I know that I have been rather absent from The Center of Theological Studies for the last several months now. I am thankful to the Lord Jesus that the work He graced me to publish here over the last two or three years is still bringing comments to the site, and visitors daily. The Lord continues to show me His grace and goodness in all that I do; for that, I am grateful beyond words.
Some of you have joined CTS in the last few months and have not so much as read a recent post written by me. I am sorry for my long absence. I have taken upon myself the responsibility of work and have had to spend gruesome hours online researching, writing articles, and crafting advertisements. I enjoy my work and take pride in what I do for a living; nevertheless, I have missed my theology blog and the joys that come with recording my convictions as I believe stem from the Word of God. Do not worry any longer; by God’s grace, I will be present at The Center for Theological Studies throughout the reading and blogging on Jerry Walls’ entire book.
Today’s post is simply an introduction to get us to think about purgatory as a doctrine and a place. For those of you who rarely dive into discussions on purgatory, let me give you a brief definition of purgatory: purgatory is a place that people go to when they die in order to have some sort of afterlife moral reformatory process. The logic behind purgatory is that we need to be completely transformed in order to enter into heaven. Jerry Walls states his case here:
“The requirement that we must actually become holy and thoroughly upright in spirit and character is one of the foundation stones of the doctrine of purgatory, the subject of this book. It is not enough that we be forgiven of our sins, or have righteousness imputed to us in a legal or formal fashion. Nor is the initial work of salvation in regeneration sufficient to accomplish the complete transformation we require. While regeneration begins this transformation, it does not entirely rectify our corruption or repair all our moral and spiritual deficiencies. So we are left with the question of how we acquire the actual holiness that is essential for those who want to see the Lord, to know him in the deeply personal sense of enjoying a genuinely loving relationship with him” (Jerry Walls, Purgatory: The Logic of Total Transformation. New York: Oxford University Press, 2012, page 4).
First, Walls states that forgiveness of sins is not enough to inherit eternal life (“enter heaven”). According to the apostle Paul, sinners become saints by “redemption through His blood, the forgiveness of sins” (Ephesians 1:7). To be “redeemed” means to be bought again---thus, forgiveness of sins by Christ indicates that we are His children and have been freed from our bondage to sin. Righteousness must be imputed to us because we cannot merit the righteousness of God. As Romans 4 details, Abraham had to “believe God” (Genesis 15:6, Romans 4:3) in order to receive righteousness. Righteousness must be imputed to us because without it, we cannot see the kingdom of God. We cannot be looked upon with favor in God’s eyes until we are clothed in Christ’s righteousness. This is the problem with the Jewish nation, Paul states (Rom. 10:1-4). The Israelites sought to become righteous in their own eyes instead of seeking the righteousness of God. This explains why they believed circumcision and Law-keeping were the requirements for salvation.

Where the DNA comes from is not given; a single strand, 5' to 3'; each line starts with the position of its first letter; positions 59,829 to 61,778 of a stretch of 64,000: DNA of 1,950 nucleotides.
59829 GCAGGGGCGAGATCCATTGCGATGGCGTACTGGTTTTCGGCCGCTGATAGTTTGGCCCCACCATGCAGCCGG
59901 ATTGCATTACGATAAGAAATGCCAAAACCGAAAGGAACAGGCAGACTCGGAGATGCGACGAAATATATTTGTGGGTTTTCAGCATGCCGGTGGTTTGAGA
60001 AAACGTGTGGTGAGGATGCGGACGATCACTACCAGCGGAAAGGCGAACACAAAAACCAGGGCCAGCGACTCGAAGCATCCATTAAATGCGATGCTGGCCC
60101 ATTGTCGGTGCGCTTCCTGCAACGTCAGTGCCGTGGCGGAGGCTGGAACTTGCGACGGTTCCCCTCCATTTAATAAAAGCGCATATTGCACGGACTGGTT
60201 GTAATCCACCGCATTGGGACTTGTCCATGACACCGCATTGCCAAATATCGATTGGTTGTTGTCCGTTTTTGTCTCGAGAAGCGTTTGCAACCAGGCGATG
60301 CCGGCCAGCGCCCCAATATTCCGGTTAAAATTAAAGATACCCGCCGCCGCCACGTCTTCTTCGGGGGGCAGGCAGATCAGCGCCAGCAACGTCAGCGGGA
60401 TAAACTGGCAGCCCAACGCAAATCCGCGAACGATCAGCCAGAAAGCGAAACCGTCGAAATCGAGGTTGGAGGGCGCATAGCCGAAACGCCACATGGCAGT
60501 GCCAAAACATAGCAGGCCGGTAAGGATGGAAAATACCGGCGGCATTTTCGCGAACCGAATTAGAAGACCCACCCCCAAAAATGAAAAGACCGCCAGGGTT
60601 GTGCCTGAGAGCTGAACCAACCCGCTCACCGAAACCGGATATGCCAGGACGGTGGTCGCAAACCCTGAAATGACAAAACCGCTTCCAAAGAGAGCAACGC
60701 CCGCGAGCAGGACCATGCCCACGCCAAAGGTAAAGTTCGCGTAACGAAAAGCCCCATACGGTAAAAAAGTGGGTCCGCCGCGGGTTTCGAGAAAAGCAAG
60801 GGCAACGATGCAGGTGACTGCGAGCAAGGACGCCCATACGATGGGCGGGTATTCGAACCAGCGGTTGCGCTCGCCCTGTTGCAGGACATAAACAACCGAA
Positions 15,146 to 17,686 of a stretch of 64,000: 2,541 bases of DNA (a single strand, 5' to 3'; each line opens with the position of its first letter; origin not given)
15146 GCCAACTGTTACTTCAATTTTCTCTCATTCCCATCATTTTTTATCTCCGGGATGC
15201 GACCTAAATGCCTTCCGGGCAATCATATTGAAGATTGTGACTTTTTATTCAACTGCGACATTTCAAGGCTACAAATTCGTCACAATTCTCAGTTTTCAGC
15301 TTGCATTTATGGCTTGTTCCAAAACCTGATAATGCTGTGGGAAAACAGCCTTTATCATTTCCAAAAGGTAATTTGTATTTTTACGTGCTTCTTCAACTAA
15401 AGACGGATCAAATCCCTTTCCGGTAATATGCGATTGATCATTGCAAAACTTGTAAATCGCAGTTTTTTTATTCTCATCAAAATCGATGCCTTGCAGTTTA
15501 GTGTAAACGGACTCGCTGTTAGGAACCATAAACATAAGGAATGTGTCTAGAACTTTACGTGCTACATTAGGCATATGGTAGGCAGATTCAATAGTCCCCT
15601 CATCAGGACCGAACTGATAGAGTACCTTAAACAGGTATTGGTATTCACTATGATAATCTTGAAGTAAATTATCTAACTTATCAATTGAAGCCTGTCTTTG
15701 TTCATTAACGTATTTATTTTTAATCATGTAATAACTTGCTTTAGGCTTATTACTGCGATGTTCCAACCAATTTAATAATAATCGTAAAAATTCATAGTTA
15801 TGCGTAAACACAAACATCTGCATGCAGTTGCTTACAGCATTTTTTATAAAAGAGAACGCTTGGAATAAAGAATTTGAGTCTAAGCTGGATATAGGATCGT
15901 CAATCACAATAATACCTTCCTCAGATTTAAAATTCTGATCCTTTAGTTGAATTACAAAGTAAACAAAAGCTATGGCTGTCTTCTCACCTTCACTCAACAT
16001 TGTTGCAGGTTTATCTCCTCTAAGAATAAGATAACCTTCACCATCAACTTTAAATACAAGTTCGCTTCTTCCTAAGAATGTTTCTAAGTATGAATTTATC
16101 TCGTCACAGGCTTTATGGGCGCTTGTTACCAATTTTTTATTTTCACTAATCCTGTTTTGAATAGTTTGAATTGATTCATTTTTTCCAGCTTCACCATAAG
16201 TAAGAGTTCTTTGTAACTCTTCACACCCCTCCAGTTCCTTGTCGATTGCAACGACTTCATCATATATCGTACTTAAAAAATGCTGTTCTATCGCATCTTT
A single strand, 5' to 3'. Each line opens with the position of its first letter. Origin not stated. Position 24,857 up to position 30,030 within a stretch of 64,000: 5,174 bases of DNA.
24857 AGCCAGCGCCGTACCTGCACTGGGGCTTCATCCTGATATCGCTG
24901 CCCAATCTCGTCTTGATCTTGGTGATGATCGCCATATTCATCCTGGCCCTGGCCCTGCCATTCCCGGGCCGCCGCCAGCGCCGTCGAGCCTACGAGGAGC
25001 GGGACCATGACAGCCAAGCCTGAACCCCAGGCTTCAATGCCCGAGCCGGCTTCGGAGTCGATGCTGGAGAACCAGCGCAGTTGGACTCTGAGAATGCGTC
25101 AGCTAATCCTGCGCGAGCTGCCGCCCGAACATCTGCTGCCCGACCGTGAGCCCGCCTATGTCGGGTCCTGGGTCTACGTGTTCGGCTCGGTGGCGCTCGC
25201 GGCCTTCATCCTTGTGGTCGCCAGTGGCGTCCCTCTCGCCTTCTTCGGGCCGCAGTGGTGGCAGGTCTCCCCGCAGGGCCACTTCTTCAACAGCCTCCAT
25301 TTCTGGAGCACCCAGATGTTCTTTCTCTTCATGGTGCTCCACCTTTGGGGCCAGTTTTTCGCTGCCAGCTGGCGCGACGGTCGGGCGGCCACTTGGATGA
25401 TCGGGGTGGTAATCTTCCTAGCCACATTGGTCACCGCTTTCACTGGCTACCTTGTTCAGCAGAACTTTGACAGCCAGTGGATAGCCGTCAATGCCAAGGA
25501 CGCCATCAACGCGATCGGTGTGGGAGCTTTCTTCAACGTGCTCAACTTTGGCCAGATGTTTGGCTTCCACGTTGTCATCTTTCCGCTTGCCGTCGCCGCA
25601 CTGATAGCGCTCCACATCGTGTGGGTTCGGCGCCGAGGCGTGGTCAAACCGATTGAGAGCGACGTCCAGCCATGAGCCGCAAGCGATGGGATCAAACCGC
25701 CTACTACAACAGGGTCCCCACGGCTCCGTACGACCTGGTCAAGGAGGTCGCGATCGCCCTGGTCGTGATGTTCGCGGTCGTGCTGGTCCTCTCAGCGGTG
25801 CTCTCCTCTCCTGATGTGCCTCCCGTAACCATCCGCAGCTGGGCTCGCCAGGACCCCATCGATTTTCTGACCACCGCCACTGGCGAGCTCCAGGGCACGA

Walls also goes on to say that regeneration “initiates” transformation but does not complete it. However, does this not contradict the words of Paul in Philippians 1:6 that “He who began a good work in you will perfect it until the day of Christ Jesus” (Phil. 1:6, NASB)? If regeneration is the good work that Christ has begun in believers, does Paul not sound certain that Christ will complete it? And if so, does the phrase “the day of Christ Jesus” not complicate a view of purgatory that believes we must be transformed in the afterlife, post Christ’s second coming?
If Philippians 1:6 has anything to say about regeneration, there are problems with Walls’ theory that regeneration only starts transformation but does not complete it. He seems to think that regeneration is a one-time act, instead of a process that occurs throughout the whole of the Christian life. The Bible tells us that regeneration is synonymous with salvation (John 3:3, 14-18). Thus, passages that use the word “salvation” are also talking about regeneration. It is in the spirit of this truth that 2 Thessalonians 2:13 argues against Walls’ notion that regeneration is not enough, and we need sanctification too. Sanctification is a component of the regeneration process---which occurs day by day, not in one moment of time. The Dutch Reformed theologian James Arminius writes,
“This sanctification is not completed in a single moment; but sin, from whose dominion we have been delivered through the cross and the death of Christ, is weakened more and more by daily [detrimenta] losses, and the inner man is day by day renewed more and more, while we carry about with us in our bodies the death of Christ, and the outward man is perishing” (James Arminius, Works II: 409-410).
Arminius seemed to believe that the sins of man would diminish daily until they would be no more. When would man completely be ridden of sin? When he stepped into eternity, at his last breath.
There is much more to say, but this will suffice for now. In my next post, I will discuss Jerry Walls’ four options for sin and eternity. God bless.